Ride-hailing companies operating in Kenya are coming to terms with new regulations that, among other things, cap the commission they charge drivers per trip at 18 per cent.
Financial Standard talked to Bolt’s Regional Manager for Eastern Africa Kenneth Micah to understand the impact of this new regulation on the company’s operations, among other issues.
As a ride-hailing company with a sizable business in Africa, including Kenya where you have operated for five years now, what is your view on the mobility market in the region?
We view mobility in two ways: as an opportunity and as a problem to solve as well. In this regard, we are a mission-driven company. That mission is to make sure urban cities and centres can have an on-demand platform where they can access a car, motorbike, tuk-tuk (three-wheeler) and scooter as well in Africa. This is the very purpose that they would have needed a private car.
Why do you see it as an opportunity and a problem at the same time?
Infrastructure is long-term and fixed. I mean, Nairobi has just finished the expressway, and very few other cities can do parallel roads and increase capacity on the same resources. Cities are growing, and urbanisation is increasing, and that brings a strain on the infrastructure. If everybody is to keep using a private car, which is growing at a constant rate, this will bring a lot of traffic congestion and, of course, make cities smoggy. Our mission is to decongest cities and relieve the government of the pressure to create more parking spaces in events, malls, and extra lanes. We give you an alternative so that you do not always have to drive your car.
In working towards embracing these opportunities, what are some of the challenges that your business has encountered?
A lot. One of them is access to affordable cars for drivers, which are in good condition. If someone has to give up using their private car, they want an equivalently comfortable service that is neat and safe.
Within East, West and Central Africa, we see a challenge for drivers to access credit to buy their cars. Access to finance and financial inclusion for gig workers (like online taxi drivers) is not available.
In a lot of our markets, almost 80 per cent of our trips, are paid in cash. So these are transactions not going through the banks.
Something that a financial institution can track. They (drivers) are kind of considered risky, which will be priced into their borrowing. More than 80 per cent of drivers on the platform operate with leased cars.
How does this affect their take-home earnings?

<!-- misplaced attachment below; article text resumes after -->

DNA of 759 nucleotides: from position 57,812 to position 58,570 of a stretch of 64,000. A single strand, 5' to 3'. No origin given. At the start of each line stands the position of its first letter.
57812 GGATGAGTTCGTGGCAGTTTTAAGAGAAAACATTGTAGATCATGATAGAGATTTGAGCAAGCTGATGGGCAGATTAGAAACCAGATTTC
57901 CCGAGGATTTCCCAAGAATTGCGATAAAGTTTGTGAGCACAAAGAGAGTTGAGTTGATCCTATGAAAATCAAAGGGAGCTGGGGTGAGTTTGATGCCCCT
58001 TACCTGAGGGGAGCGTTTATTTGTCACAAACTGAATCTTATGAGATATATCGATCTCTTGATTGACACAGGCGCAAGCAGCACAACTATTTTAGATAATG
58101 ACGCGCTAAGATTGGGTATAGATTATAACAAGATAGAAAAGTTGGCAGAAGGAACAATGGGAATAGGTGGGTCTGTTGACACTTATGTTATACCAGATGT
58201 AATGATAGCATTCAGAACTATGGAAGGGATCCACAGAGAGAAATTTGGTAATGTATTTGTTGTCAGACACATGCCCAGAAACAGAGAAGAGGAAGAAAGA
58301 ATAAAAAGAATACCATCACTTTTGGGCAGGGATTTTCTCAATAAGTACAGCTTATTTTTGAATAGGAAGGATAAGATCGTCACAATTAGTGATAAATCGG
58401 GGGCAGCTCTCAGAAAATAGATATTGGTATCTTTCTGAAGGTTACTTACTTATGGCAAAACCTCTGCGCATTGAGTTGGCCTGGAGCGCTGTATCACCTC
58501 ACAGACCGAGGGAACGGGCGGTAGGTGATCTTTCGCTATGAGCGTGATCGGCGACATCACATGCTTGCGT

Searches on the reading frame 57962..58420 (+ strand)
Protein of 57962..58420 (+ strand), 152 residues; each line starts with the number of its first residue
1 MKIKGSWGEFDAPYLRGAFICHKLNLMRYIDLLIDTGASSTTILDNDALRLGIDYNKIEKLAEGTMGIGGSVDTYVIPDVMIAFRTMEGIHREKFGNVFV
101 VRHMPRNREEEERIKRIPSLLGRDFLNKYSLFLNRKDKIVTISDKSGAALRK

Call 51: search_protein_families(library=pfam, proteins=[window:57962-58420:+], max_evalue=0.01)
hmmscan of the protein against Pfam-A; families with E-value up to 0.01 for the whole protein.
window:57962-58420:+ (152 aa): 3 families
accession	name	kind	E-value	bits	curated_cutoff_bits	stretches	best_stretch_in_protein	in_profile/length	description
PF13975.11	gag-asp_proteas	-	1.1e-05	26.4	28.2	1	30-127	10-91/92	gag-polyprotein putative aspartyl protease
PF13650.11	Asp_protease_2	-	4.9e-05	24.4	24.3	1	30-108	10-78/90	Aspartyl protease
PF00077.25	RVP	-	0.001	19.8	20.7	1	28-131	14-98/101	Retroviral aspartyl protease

Leasing takes up almost 20 per cent of the money they make, and that is a challenge we want to solve. We observe that the take-home earnings of a driver that owns or is at least paying towards ownership are better, and their service delivery is different.
Recently, governments have also seen a challenge to ride-hailing businesses. How are you navigating this new push for regulation?
Governments have now taken time to understand the ride-hailing business and appreciate the marketplace.
In a space where there was no regulatory framework, a lot of governments are now interested and are trying to create a regulatory framework. In as much as it is five years old, it is quite a new concept as it is disruptive to what people know as a taxi.
There have been misunderstandings around drivers (are they employees?), commission structure and questions like “are the cars owned by the platform or the drivers?” Governments have taken different approaches to regulating the relationship between the platform and passenger, the passenger and the driver, and the driver and the platform.
This could be through trying to cap minimum fares or capping the amount of commission charged. This is our new challenge but we are pro-regulations.
Was this push for regulations foreseen?
We are in over 45 countries and over 400 cities. A lot of these markets, like London, are so mature. We leverage this experience. When we see markets that are under-regulated, we just do not say yes and move in before the lights come on.
We take a proactive approach and share knowledge with local governments about what we have done in other cities. It is part of our pre-launch strategy.
What decisions have you consequently made as a result?
In Tanzania, we have had to make significant changes in terms of availability just because it was quite unsustainable to operate the business at such a thin cap whereas we have fixed costs.
We also educate drivers who are used to earnings per trip but platforms look at earnings per hour. There is always that inverse that drivers want to have high earnings per trips, but there is the issue of supply and demand - the higher the pricing, the lower the demand.
So we just have to get that sweet spot where pricing is ideal to more than sufficiently cover the operating costs and meets the passengers’ willingness to pay.
How will the commission cap affect your revenue flows and future plans?
Before the current regulations, as a platform, we were charging 20 per cent out of every trip.
This covers market growth, investment, incentives, and marketing initiatives.